30. 30. Energy Modeling Energy Savings – Thermostat Setbacks $69,947/yr $12,254/yr savings
  31. 31. Energy Modeling Energy Savings – Heat Recovery $65,006/yr $17,195/yr savings
  32. 32. Energy Modeling Energy Savings – Lighting & Equipment $76,419/yr $5,782/yr savings
  33. 33. Energy Modeling Energy Savings – High Efficiency (All Systems) $31,506/yr $50,695/yr savings
  34. 34. Sample Energy Savings Sample Building 1 Summary 8.5% reduction in annual energy use • $42,956/yr total energy cost reduction • 8.1% reduction in annual energy costs • 4.7 year total simple payback period for all recommendations combined Sample Building 2 Summary • 7.0% reduction in annual energy use • $34,894/yr total energy cost reduction • 6.9% reduction in annual energy costs • 1.6 year total simple payback period for all recommendations combined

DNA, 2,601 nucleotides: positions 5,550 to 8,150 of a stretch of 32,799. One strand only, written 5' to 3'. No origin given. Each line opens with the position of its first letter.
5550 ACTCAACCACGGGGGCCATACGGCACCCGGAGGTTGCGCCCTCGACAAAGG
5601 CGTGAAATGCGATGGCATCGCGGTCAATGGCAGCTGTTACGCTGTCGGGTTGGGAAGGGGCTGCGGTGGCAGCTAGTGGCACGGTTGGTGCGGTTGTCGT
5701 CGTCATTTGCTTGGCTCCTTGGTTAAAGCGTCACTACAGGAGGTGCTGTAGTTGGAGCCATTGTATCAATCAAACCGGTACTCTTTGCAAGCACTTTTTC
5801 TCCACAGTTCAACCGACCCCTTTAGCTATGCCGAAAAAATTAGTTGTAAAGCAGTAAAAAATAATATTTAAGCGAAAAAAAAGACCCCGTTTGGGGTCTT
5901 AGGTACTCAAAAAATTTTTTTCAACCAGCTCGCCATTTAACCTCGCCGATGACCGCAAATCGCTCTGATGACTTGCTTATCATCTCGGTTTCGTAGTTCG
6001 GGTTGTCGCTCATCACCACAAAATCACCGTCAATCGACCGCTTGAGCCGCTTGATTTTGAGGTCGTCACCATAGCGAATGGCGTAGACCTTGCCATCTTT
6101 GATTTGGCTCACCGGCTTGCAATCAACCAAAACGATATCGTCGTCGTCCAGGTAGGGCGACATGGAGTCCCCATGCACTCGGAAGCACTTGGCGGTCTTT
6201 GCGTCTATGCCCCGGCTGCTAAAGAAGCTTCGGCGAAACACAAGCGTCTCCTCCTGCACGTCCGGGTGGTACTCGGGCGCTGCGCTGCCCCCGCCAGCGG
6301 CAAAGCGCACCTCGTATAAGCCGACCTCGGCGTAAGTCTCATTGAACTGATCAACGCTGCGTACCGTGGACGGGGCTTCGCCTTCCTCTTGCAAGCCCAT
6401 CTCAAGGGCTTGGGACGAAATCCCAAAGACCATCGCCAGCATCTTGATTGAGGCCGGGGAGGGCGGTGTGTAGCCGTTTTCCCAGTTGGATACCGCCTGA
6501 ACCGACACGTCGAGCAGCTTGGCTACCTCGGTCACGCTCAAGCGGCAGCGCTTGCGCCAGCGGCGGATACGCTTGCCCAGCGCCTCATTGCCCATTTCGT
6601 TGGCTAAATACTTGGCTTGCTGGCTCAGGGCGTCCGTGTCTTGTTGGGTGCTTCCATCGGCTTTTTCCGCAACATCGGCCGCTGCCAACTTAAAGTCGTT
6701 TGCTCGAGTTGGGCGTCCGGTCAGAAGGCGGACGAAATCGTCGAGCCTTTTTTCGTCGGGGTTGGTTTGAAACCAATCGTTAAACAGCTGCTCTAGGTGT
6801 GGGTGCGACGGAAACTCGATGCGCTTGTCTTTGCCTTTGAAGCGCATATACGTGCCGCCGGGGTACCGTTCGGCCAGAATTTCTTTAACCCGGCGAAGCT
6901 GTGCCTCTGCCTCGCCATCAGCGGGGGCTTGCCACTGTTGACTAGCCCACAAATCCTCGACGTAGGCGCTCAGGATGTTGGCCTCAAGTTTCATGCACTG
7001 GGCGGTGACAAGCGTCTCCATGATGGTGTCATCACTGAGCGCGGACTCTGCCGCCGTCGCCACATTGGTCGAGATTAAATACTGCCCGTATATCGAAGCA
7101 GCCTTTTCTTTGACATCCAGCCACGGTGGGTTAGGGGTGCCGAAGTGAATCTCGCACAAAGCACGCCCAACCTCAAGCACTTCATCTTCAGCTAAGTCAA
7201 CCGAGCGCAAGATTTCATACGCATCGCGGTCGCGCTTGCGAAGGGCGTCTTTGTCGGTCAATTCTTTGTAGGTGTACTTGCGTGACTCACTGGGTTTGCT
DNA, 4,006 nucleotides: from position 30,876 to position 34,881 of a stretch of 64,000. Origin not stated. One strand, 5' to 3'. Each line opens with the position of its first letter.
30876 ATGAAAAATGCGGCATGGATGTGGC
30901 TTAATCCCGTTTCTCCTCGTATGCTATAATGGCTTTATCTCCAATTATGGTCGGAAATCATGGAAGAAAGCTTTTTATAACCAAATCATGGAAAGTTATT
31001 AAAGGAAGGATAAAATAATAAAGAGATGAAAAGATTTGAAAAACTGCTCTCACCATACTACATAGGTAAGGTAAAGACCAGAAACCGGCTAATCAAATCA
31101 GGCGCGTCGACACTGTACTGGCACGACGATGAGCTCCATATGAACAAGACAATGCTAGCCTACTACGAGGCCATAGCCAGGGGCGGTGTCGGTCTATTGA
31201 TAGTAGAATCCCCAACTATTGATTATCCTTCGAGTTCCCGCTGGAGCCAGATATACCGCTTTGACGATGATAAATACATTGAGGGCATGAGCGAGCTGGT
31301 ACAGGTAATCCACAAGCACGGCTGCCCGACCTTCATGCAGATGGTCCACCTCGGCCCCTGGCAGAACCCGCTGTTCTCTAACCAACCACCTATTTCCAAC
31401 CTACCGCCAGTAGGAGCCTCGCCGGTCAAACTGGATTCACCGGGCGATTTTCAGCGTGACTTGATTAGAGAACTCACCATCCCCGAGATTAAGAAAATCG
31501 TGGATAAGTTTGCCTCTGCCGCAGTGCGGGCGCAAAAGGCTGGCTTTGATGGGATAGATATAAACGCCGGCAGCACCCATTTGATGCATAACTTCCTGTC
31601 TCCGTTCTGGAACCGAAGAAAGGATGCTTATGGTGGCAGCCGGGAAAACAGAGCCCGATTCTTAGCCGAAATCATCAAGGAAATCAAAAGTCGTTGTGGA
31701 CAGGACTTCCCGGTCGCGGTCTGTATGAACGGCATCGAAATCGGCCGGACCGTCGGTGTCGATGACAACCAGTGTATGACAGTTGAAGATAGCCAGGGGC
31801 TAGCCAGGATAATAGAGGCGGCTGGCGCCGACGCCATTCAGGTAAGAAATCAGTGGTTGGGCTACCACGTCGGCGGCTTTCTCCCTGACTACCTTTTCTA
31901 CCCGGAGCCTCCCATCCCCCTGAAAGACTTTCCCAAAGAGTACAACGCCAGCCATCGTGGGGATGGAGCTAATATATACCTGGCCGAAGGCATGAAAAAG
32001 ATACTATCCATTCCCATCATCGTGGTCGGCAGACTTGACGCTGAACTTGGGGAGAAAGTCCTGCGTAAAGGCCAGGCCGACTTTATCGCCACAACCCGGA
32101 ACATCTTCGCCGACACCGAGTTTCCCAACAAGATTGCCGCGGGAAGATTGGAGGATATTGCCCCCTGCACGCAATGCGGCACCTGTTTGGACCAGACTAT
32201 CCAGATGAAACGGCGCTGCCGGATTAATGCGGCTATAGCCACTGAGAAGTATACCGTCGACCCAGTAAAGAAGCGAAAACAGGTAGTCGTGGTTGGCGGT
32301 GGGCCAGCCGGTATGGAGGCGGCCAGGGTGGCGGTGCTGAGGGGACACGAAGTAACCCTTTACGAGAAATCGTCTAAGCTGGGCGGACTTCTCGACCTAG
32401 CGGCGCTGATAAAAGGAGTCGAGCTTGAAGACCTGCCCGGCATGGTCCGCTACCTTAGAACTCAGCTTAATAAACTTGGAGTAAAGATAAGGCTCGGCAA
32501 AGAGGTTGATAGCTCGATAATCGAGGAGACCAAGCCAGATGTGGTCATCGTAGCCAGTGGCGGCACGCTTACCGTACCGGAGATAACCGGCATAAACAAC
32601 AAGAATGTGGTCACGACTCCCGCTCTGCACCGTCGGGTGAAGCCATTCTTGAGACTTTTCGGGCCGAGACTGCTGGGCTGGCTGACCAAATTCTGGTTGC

35. 35. Energy Savings Summary Sample Building 1 Phase I Energy Savings M M Btu/yr energy savings
  36. 36. Energy Conservation – Measures Additional Examples of Energy Efficiency: • High efficiency heating & cooling systems • Heat recovery • Modulation controls (turn down/shut off) • Lighting • Replace incandescent with HE fluorescent • Replace mercury vapor with HPS/MH/HE fluor. • Heating systems • Temperature setbacks – freeze protection • Plug leaks / prevent infiltration • Turn Down • Shut off
  37. 37. Incentive Programs EPAct 2005 Federal Tax Deduction • Commercial Building Tax Deduction: Provides a tax deduction for exceeding ASHRAE/IES Standard 90.1-2001 to the property owner for which the energy efficient expenditures are made • New construction or renovations